World Environment Day: The Race Against Time To Save The World From Climate Change

The Intergovernmental Panel on Climate Change (IPCC) has said that the humanity has final chance to save itself from the damage of climate change becoming irreversible. It would require cutting climate emissions by two-third by 2035.

World Environment Day

The time to act is now. 

In short, this was the message the Intergovernmental Panel on Climate Change (IPCC) gave in its final report earlier this year. The IPCC report, the final of its six reports over eight years, is likely the final warning to the humanity to mend its ways. If not, the endgame is near.

To prevent entering the endgame, the world would have to cut carbon emissions by two-third by 2035, according to the IPCC. "Humanity is on thin ice — and that ice is melting fast. Our world needs climate action on all fronts — everything, everywhere, all at once," said United Nations (UN) Secretary-General Antonio Guterres at the time the report came out.

Guterres pressed on the world to accelerate the reduction of carbon emissions, emphasising that the industrialised and developed nations should do more. While climate change has worldwide impacts, the impact is much more for the developing world and the poor and marginalised communities. 

Even though much of the developed West makes climate a key talking point, it lacks in proportionate action as climate financing remains a sore point between the developing and developed world. The developing world says that as the developed West has been the historic polluter, it should also pay more now.

At Outlook, environment and climate change have been an area of focus for us in light of the importance of the subject.  In our June 11, 2023 issue, we feature eight stories that address the climate change and explore the solutions to mitigate the effects.

The focus of the issue remains on one the most pressing concerns with regards to sustainability — plastic. It's everywhere from our writing desks to our kitchens to even our bodies. A 2021 study found that babies had 15 times more microplastics in their bodies than adults. 

"The fight against plastic pollution is a fight for our future—and it is a battle we can’t afford to lose. The need of the hour is to do whatever it takes to win for the health of people and the planet," notes Shailaja Tripathi in an article.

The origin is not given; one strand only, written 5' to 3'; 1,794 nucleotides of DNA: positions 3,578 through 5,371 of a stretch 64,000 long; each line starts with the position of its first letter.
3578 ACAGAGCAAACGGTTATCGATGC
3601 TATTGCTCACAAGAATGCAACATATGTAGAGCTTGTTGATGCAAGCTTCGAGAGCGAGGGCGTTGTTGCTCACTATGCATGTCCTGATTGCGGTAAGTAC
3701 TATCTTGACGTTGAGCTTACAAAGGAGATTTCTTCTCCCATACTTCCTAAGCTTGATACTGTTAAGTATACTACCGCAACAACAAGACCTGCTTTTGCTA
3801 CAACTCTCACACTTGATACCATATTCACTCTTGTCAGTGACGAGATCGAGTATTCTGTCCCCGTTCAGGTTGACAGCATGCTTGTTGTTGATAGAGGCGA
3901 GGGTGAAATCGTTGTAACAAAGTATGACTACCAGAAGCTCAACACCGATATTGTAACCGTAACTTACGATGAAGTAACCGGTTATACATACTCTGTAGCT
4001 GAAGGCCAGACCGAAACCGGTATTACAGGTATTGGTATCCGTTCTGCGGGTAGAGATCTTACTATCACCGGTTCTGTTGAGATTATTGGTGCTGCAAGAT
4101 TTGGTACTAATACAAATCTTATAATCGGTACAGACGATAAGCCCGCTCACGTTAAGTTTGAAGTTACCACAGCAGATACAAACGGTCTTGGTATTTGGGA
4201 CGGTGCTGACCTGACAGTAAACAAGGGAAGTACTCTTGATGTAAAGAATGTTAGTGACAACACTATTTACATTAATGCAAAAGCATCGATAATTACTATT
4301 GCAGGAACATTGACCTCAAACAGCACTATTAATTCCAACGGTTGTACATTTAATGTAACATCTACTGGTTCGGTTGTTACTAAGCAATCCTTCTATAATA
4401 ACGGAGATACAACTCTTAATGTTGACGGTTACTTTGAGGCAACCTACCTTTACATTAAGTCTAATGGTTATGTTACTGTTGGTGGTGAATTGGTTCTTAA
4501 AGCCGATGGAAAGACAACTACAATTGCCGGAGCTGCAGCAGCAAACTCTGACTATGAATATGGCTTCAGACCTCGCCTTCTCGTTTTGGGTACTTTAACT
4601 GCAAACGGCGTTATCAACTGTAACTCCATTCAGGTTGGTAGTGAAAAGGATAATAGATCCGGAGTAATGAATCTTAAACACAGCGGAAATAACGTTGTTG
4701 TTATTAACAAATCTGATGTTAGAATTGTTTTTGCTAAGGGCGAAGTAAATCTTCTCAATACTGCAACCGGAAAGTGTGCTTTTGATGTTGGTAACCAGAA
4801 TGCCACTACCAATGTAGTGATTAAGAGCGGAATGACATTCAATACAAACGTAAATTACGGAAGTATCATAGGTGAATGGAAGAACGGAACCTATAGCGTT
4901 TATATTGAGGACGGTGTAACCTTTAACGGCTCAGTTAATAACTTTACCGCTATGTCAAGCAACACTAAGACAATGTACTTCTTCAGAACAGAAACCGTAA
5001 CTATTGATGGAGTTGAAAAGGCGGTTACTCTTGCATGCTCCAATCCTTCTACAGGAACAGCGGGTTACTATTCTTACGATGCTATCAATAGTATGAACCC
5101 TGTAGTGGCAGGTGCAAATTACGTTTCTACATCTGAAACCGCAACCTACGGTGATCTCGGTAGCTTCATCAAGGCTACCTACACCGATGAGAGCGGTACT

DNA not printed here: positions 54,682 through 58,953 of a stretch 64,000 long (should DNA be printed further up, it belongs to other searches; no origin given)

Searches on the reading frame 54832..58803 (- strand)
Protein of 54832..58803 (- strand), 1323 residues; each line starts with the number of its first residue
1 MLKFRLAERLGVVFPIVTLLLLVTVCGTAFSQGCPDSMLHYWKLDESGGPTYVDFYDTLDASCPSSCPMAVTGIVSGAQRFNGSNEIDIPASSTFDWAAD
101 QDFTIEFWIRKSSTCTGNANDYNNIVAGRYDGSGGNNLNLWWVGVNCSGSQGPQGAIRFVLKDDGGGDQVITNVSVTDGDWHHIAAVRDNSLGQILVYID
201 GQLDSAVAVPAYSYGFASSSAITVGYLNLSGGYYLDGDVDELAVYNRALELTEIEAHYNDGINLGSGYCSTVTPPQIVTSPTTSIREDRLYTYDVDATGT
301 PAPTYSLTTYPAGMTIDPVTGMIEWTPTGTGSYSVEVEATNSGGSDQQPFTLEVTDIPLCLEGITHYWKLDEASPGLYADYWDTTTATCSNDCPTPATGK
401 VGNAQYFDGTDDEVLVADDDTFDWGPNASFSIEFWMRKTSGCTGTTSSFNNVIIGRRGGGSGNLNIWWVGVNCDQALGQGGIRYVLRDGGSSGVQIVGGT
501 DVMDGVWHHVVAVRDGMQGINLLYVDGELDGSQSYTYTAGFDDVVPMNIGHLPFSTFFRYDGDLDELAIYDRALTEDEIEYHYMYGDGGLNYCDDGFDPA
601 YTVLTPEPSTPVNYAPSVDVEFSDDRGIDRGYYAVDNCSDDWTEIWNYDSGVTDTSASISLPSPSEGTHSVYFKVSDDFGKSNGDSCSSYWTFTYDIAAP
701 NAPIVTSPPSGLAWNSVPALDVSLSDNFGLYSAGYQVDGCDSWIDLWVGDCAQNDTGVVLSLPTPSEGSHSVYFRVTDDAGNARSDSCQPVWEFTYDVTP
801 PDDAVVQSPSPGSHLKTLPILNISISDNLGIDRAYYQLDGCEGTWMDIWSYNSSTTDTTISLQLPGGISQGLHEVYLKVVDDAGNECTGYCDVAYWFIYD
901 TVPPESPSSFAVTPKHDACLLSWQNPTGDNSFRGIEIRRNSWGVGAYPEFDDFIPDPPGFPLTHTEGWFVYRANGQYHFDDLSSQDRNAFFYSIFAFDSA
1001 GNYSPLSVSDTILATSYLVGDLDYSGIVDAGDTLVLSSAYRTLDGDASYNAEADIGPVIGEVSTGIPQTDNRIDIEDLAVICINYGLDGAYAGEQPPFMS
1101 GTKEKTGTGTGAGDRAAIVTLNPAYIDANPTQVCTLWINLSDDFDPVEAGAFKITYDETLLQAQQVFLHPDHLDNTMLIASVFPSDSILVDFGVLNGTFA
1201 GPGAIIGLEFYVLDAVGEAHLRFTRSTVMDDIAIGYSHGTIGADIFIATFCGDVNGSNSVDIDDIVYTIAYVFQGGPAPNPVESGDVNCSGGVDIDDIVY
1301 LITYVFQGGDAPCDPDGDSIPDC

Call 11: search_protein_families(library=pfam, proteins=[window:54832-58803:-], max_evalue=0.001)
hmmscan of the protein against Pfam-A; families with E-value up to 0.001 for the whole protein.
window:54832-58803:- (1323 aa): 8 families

In her column, Shalini Goyal Bhalla laid out the approach to recast the plastic industry to address the plastic problem. 

"This approach supports the concept of cradle to cradle manufacturing, where materials are designed to be recycled or returned to the environment without causing harm. Biodegradable plastics can be composted along with organic waste, such as food scraps and yard trimmings. The resulting compost can then be used in agriculture or horticulture, closing the loop by returning the biodegradable plastics to the soil and supporting the growth of new plants," writes Bhalla, while explaining the concept of circular economy.

In his column, Hitesh Vaidya highlights the importance of innovation and adapting innovations to the local conditions to address the issue of plastic. With such eight pieces, the issue highlights the gravity of the situation and shows a range of solutions and approaches.

Beyond plastics and the current issue, Outlook has frequently reported on the environment. We have reported what the UN reports have said about India and how the melting of glaciers affects India and have reported on the impact of climate change on India's food security.

From Himachal Pradesh, Ashwani Sharma reported how the climate change is pushing the state's apple cultivation to higher altitudes. From Western Uttar Pradesh, Madhur Sharma reported how premature warm temperature and unseasonal rains harmed the crops in the region.

From West Bengal, Snigdhendu Bhattacharya reported how a disaster is playing out in the Sundarbans at many levels. From Goa, Paul Fernandes wrote about the ills of global warming and unabated construction leading to concrete jungles.

In an interview with Outlook, naturalist and farm- and animal-welfare advocate Philip Lymbery highlighted the importance of soil and how human activities have driven the soil to such a state that the UN has warned that we might just have soil worth 60 harvests.  

What would happen if we don't mend our ways? Lymbery said it would be game over. He said, "According to the UN, if we carry on as we are, there could be just 60 harvests left in the world’s soils. And then what? No soil, no food, game over."

This World Environment Day, we feature stories that highlight the gravity of the situation and also offer solutions. The time to prevent irreparable damage of climate change is not yet over and the 60 harvests are also not yet over. There is time, but not too much.

The time to act is now.